If that marriage taught you what it was like to share a common dream and common goals,

If that marriage opened your heart and made you feel seen and understood,

If that marriage made an impact on others,

If that marriage pushed you and tested you,

If that marriage made you realize that nobody else can make you happy,

If that marriage taught you what you don’t want,

If that marriage inspired you to never again allow anyone else to reduce your worth,

If that marriage taught you how strong you are,

Then that marriage was successful.

No matter how long it lasted.

Or how it ended.

Take the lessons and move on.

Because the only failed marriage is one that you refuse to learn from.


Why I Don’t Want a Perfect Marriage

10 Contradictory Qualities of a Good Marriage

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17 thoughts on “What Makes a Marriage Successful? (And Why Divorce Does Not Mean Failure)

  1. This is a difficult article to read. I was happy in my marriage, although I don’t think I could be happy again doing the same things (even just a few months later, I have a better idea of my worth and my needs). I don’t know why my husband cheated or why he suddenly couldn’t do this anymore. I don’t understand how someone who seemed happy and says he loves me can just walk away. I try to move forward with just the good memories and the lessons. Although the good memories right now just make it harder, because they make me understand less. How can someone have so many good memories and love so deeply and the other person cheats and runs away? I probably just need more distance from this overwhelming pain.

    1. I think you’re exactly right. In the beginning, the pain is completely overwhelming and is all you can see. The questions of “why” and “how” are all-consuming. In time, as the pain becomes duller and the answers to the questions no longer seem important, you’ll be able to sift through the debris to find the take-aways. Hugs, Lisa.

  2. Words of wisdom on divorce. I have learned not to judge another about a marriage that ended in a dissolution. It takes two to make a marriage work. I now see that if one gives up working on the marriage, it is best to accept the the result and move on. Life is too short.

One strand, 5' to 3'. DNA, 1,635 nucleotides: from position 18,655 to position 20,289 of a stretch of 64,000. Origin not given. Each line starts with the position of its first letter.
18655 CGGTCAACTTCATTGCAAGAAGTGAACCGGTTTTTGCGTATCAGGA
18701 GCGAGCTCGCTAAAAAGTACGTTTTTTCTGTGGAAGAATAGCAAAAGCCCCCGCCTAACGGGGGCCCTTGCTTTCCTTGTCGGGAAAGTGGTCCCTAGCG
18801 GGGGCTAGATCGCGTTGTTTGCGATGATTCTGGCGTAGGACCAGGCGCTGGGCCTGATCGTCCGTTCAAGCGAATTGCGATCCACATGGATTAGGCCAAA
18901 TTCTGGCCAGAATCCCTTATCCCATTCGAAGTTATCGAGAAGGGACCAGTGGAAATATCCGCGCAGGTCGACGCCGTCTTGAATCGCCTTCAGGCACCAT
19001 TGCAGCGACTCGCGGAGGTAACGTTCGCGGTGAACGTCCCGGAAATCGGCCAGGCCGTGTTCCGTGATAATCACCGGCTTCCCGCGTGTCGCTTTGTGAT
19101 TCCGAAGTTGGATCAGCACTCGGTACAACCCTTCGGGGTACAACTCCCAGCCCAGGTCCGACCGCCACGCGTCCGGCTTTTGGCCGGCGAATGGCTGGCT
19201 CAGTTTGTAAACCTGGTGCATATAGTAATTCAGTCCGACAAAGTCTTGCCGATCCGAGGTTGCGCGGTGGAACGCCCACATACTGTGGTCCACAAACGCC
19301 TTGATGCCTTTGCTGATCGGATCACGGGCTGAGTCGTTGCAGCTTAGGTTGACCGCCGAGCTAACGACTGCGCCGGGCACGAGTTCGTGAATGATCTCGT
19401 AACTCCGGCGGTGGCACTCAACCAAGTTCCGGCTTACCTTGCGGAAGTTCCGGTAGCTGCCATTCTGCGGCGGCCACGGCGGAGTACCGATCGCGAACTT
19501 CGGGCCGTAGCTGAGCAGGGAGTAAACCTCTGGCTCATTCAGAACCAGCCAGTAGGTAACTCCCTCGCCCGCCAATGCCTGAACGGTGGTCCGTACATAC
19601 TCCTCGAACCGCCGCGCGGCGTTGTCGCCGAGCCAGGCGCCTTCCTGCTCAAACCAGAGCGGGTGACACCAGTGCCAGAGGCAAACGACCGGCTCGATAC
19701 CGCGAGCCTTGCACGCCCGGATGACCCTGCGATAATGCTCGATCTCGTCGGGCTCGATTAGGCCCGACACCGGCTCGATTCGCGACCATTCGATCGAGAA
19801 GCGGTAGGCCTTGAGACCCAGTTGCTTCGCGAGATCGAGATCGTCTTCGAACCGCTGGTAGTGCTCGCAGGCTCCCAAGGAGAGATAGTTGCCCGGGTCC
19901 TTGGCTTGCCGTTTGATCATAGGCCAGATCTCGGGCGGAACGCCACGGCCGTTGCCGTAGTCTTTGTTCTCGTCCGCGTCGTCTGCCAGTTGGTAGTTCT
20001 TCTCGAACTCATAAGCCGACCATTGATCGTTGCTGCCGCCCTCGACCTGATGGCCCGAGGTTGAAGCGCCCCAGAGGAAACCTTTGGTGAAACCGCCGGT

3. Excellent post. Even three years out from my then husband announcing it was over (during a cruise – kind of tough to find space when you’re sharing a tiny room!), I’m still learning from you, Lisa.

  4. So many good things you have written in this post that I needed to read and be reminded of. Being the one that decided to pull the plug on our my marriage I tend to feel guilty about it at times even though it was certainly the right thing to do. I agree that as long as something was learned, it was successful. Thanks so much for a great post!

  5. Thank you for sharing this. I have been struggling with that feeling of walking around with that big F for Failure on my chest. As if that is the only way people see me. It is taking a conscious effort to see me not as that, but as a survivor, an encourager, a mom and a friend.

  6. Reblogged this on Me In the Middle and commented:
    Having gone through a divorce myself, I’ve often wondered why we look on staying married or getting a divorce as a defining success or failure in life.
    As I’ve learned more about the person I was married to, it became clear that divorce was a blessing for me.
    Some marriages that remain in tact can be abusive and the people inside them become “cell mates” instead of “soul mates”.
    Another blogger opened up this discussion with a great post and I’m sharing it with you. ~ Mary Lou ~